When I first set out to the Everett Nursing and Rehabilitation Centre in the Boston suburb of Everett, Mass., the plan for this piece was an entirely different story. This was supposed to be a story about the plight of the elderly and the struggles of a legend. I went there expecting to meet a Killer. Instead, I discovered an angel. This is the story of my visit to see Killer Kowalski last week.

Having learned that Walter “Killer” Kowalski was in a nursing home, unable to walk and unable to find a doctor to operate, I took time out of my holidays in New England to make the effort to go see him and his wife Theresa.

I’m met at the door by social worker Mary Quinn, an instantly likeable woman who has been kind enough to set up a sit down with the Kowalskis. She carries with her a huge stack of mail for Walter, a daily occurrence since a story on him ran in the Boston Herald on July 28th. We chitchat about Walter for a few minutes until Theresa Kowalski walks into the room, full of spunk and energy. By contrast, the man who once tore off Yukon Eric’s ear looks shockingly frail as he is wheeled in on a hospital chair. His coal black hairpiece is gone, which adds to his age. The initial appearance is deceiving however, as when I shake his hand he gives me the once over, and the sparkle that appears in the eye of every old timer who starts to figure out in their mind the best way to stretch you.

Theresa asks my name and where I am from. When I tell her Canada, her first question is, “Do you know any doctors that will operate?”

“It has been hard because of his knee. They were wrecked years ago from the wrestling but he was always able to stand and walk. Back in March I could see he was walking a little wobbly, and I got him a walker but he didn’t want to use it. We were in a restaurant and he fell down. I got him into the car and got him home and he fell again and his legs slid under the bottom of the bed and scraped them up and he got an infection from that. I took him to the Massachusetts General Hospital and he saw two or three doctors there and I could tell by looking at them they were scared to do his knees. I think its not only just because he is 81, but because he is famous if he died during surgery it would be in all the papers.”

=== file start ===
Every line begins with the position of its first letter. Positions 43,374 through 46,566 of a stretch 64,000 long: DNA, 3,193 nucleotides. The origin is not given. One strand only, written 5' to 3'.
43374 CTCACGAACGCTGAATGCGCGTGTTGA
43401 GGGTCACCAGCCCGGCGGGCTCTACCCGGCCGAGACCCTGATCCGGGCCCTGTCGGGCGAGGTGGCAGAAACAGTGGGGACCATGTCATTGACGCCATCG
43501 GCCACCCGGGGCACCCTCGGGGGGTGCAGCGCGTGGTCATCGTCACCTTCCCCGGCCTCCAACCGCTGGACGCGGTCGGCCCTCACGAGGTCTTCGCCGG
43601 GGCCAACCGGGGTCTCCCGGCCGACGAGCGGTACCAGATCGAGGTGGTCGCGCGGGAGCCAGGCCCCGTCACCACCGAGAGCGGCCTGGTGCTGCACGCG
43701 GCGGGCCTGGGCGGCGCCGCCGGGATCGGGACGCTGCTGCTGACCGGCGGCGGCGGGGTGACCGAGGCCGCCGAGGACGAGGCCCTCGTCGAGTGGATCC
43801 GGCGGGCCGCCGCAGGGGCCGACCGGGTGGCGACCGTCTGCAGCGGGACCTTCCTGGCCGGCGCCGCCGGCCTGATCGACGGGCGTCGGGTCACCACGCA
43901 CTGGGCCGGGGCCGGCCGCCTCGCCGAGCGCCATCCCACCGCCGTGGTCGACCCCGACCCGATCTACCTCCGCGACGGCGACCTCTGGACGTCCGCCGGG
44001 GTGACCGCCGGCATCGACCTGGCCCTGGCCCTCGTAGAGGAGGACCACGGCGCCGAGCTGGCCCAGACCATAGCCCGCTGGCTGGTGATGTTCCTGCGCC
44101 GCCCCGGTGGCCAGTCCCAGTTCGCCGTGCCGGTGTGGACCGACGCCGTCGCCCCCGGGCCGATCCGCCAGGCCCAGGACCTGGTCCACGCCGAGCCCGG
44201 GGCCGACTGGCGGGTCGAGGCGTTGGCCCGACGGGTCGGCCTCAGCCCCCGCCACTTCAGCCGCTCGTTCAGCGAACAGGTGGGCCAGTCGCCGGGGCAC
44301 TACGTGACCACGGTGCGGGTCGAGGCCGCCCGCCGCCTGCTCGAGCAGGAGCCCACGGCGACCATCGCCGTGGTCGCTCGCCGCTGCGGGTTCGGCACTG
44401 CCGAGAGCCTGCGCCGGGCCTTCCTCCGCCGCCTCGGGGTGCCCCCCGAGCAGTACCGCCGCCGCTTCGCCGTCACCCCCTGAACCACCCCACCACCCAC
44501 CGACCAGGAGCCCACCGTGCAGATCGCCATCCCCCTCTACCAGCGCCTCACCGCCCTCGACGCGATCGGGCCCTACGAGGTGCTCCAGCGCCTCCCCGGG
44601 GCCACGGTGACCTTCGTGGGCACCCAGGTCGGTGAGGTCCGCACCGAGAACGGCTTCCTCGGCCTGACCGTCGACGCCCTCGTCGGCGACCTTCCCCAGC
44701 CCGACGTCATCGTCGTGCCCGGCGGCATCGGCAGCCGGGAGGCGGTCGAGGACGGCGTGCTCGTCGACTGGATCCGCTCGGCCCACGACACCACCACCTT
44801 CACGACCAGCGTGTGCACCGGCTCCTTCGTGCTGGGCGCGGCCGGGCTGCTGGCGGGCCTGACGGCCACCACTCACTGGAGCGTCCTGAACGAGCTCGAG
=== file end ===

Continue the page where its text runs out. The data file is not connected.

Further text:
She took her husband to nine different doctors, she says, all of which said there was nothing they could do, due to Kowalski’s age and pacemaker.

“The last one I thought that he was going to do it. The second time we saw him he walked in with a big smile and said that he wasn’t going to, I was so mad at him I didn’t even talk to him. One of my lawyer’s 85-year-old mother had knee surgery, and I contacted her doctor. He called me back and said, ‘I had a look at the X-rays and there is nothing I can do for him.’ It’s not fair, and he isn’t the only one, there are other older people who could use surgery to help them get on their feet and they won’t do it because they claim they worry about the anesthesia. Well, why doesn’t some smart guy change the anesthesia and invent one that is safer?”

When the mail comes in every day, the first thing Theresa does is scan the names in hopes of seeing “Dr.” or “MD.”

“No Doctors?” she asks Quinn.

“No doctors, I looked.”

The flood of fan mail, and in fact this story, comes from the article “Killer Kowalski wrestles with mortality” that ran in the Herald.

“I was reading the paper and I was so upset about not being able to find a doctor, there was a column called ‘Inside Track’ written by two women, and they had a contact number,” she said. “So I contacted them and told them about Walter, and they said they wrote a gossip column and they didn’t want to include it there but could have a regular well-known reporter call me. He did and we talked for about an hour and then he sent a photographer here to take pictures.”

The Kowalskis

As Theresa explains this, Mary opens up some mail and finds a picture of Walter, showing it to him.

“You know that guy?” she asks.

Walter isn’t speaking much today, his voice a gruff whisper.


“Pretty handsome.”

I ask Theresa, 79, to tell me the story of how she and Walter met.

“I saw all these wrestling t-shirts on the wall at a friend’s store, Jack’s music store. I saw the pictures and said I didn’t know any of them except Killer Kowalski and Bruno Sammartino. He told me that Walter’s school was across the street, and was going to take me over but a customer came in so he sent over and told me to go to the second floor and tell them Jack sent me. He is 6’7″ and much taller than me and was so nice to me, wrote a nice thing on a picture for me. The day after he did that I bought him Polish music — I knew he was Polish but didn’t know he liked classical music — as a thank you gift. He thought that was really nice and asked me out to dinner.”

Theresa was a wrestling fan from her youth, when she would attend matches at the Boston Garden with her father.

“I had four brothers who had asthma and couldn’t go, couldn’t handle the smoke, so my father would take me to the wrestling and boxing. I didn’t like the boxing but I liked the wrestling. Coming out of the Boston Garden one time I ran ahead of my father and ran right into Andre the Giant. He was so nice he apologized to me! Walter says he was a wonderful guy. One time he said to Walter in the ring ‘bodyslam me’ and Walter said ‘what are you crazy?’ But he put his hand under Andre, and the sucker did a cartwheel and made it look like Walter slammed him. He did the same thing with Hulk Hogan.”

The two moved in together shortly after meeting in 1998. Theresa had outlived two husbands, including one who was given two weeks to live by a doctor who advised her to put him in a home. She refused, providing him around the clock care in her home, where he lived comfortably for another two years. Walter however was a confirmed bachelor.